A critical mass of writers…

Let me tell you about my favourite event of the year (excluding Christmas of course). It’s the annual Romantic Novelists’ Association Conference (which is happening as I post this). Well – my favourite events (plural) of any year are writing conferences. I go to as many as I can – but always the RNA conference here in the UK, shortly after which I fly to Australia for the Romance Writers of Australia Conference. I also go to similar events in the USA – when time and budget allow.

I spent a lot of one conference with my foot resting on a bag of frozen peas… but I was not daunted.

Why?

Because writing conferences inspire me. And terrify me. And exhaust me. They make me laugh and sometimes cry (that was mostly the year I hurt my foot the day the conference began).

A writing conference may attract anything from a couple of hundred to a couple of thousand writers. I’m not sure the point at which writers hit critical mass – but there is something about a writers’ conference which I find no-where else.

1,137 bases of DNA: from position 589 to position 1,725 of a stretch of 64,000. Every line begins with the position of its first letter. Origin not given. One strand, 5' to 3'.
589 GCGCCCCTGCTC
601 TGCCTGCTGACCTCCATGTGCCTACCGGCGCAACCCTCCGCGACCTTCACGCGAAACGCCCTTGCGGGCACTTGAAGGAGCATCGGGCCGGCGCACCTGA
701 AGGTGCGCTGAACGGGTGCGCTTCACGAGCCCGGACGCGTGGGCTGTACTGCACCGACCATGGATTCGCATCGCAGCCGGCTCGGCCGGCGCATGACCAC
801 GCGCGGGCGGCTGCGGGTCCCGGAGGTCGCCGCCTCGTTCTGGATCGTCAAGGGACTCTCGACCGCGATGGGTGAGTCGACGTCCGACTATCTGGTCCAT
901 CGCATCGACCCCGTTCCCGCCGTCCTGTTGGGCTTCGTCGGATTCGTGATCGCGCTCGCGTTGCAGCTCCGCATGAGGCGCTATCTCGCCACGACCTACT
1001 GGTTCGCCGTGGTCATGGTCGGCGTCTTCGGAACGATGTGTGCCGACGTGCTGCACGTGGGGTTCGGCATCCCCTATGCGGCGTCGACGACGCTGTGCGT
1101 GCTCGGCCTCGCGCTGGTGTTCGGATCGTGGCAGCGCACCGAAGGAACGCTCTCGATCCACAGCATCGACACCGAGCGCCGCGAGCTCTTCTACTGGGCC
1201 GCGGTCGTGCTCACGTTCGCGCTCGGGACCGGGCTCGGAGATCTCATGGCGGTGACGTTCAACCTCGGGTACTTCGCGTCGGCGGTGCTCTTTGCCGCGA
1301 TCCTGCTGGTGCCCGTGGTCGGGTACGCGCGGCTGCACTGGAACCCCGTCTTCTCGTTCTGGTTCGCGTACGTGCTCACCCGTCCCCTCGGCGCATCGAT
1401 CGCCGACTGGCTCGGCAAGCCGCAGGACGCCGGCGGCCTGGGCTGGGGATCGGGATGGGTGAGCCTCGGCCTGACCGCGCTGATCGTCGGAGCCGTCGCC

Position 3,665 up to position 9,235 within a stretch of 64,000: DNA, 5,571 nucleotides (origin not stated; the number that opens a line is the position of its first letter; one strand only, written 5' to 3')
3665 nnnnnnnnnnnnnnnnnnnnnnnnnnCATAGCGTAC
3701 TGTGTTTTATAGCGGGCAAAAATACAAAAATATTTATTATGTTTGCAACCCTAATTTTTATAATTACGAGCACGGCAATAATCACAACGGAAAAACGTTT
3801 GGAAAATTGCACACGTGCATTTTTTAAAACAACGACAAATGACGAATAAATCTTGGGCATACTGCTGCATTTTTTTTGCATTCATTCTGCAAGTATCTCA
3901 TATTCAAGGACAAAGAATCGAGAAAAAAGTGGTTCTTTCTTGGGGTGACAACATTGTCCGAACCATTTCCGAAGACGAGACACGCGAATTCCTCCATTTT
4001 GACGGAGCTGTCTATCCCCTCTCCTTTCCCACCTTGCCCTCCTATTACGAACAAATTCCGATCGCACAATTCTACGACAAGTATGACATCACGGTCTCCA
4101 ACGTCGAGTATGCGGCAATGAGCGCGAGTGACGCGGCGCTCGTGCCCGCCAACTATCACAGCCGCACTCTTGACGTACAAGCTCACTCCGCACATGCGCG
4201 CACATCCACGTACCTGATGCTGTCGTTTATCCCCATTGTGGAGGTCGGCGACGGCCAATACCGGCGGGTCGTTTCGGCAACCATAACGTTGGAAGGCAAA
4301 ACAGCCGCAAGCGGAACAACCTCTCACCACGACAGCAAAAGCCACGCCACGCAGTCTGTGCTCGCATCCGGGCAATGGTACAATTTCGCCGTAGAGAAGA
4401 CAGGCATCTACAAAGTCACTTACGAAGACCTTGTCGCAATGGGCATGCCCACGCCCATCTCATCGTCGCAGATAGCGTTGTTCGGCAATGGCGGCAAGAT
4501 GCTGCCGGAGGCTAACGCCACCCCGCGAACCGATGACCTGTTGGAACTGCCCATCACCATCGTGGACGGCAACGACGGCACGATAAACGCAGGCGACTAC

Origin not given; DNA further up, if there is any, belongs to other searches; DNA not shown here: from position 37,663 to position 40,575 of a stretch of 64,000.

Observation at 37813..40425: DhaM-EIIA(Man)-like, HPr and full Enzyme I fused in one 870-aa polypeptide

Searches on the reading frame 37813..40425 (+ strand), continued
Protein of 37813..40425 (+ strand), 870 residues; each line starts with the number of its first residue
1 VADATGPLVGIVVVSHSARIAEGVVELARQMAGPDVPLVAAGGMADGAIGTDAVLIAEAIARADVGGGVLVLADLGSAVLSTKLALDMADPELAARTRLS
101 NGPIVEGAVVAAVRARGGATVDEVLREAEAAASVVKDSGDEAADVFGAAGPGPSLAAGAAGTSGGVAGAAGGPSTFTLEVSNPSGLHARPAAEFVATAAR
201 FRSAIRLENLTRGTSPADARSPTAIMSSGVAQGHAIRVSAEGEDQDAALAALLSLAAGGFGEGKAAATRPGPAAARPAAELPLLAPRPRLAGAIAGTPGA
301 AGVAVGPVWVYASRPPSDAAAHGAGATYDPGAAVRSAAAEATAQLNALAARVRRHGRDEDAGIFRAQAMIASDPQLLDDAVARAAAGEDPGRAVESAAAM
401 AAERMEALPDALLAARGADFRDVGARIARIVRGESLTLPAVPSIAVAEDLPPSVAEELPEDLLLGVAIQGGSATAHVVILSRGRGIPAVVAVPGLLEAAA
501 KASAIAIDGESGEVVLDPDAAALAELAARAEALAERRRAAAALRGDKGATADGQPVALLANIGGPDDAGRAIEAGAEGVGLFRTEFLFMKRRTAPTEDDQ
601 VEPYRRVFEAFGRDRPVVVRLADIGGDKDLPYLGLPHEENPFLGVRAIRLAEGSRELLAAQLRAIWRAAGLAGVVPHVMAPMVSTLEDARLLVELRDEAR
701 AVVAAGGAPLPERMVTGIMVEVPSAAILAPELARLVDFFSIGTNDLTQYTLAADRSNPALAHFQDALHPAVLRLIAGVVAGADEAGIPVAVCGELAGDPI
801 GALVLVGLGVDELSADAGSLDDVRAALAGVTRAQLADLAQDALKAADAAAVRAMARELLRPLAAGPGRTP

At my first RNA conference I was an unpublished hopeful. Within minutes of arriving I met an author whose book I read. An author whose books I loved. And she talked to me. TO ME! That was a proper fan-girl meltdown moment for me. And it opened my eyes to something important… writers are people. Until then, they had seemed mystical entities on a plane far above the real world.

In the fifteen years since then, I’ve been to many such conferences and met people who are now among my closest friends. I found my first publisher at a conference. And my agent is at this one.

At the Romance Writers of Australia conference, I get to meet up with other writers of rural romances.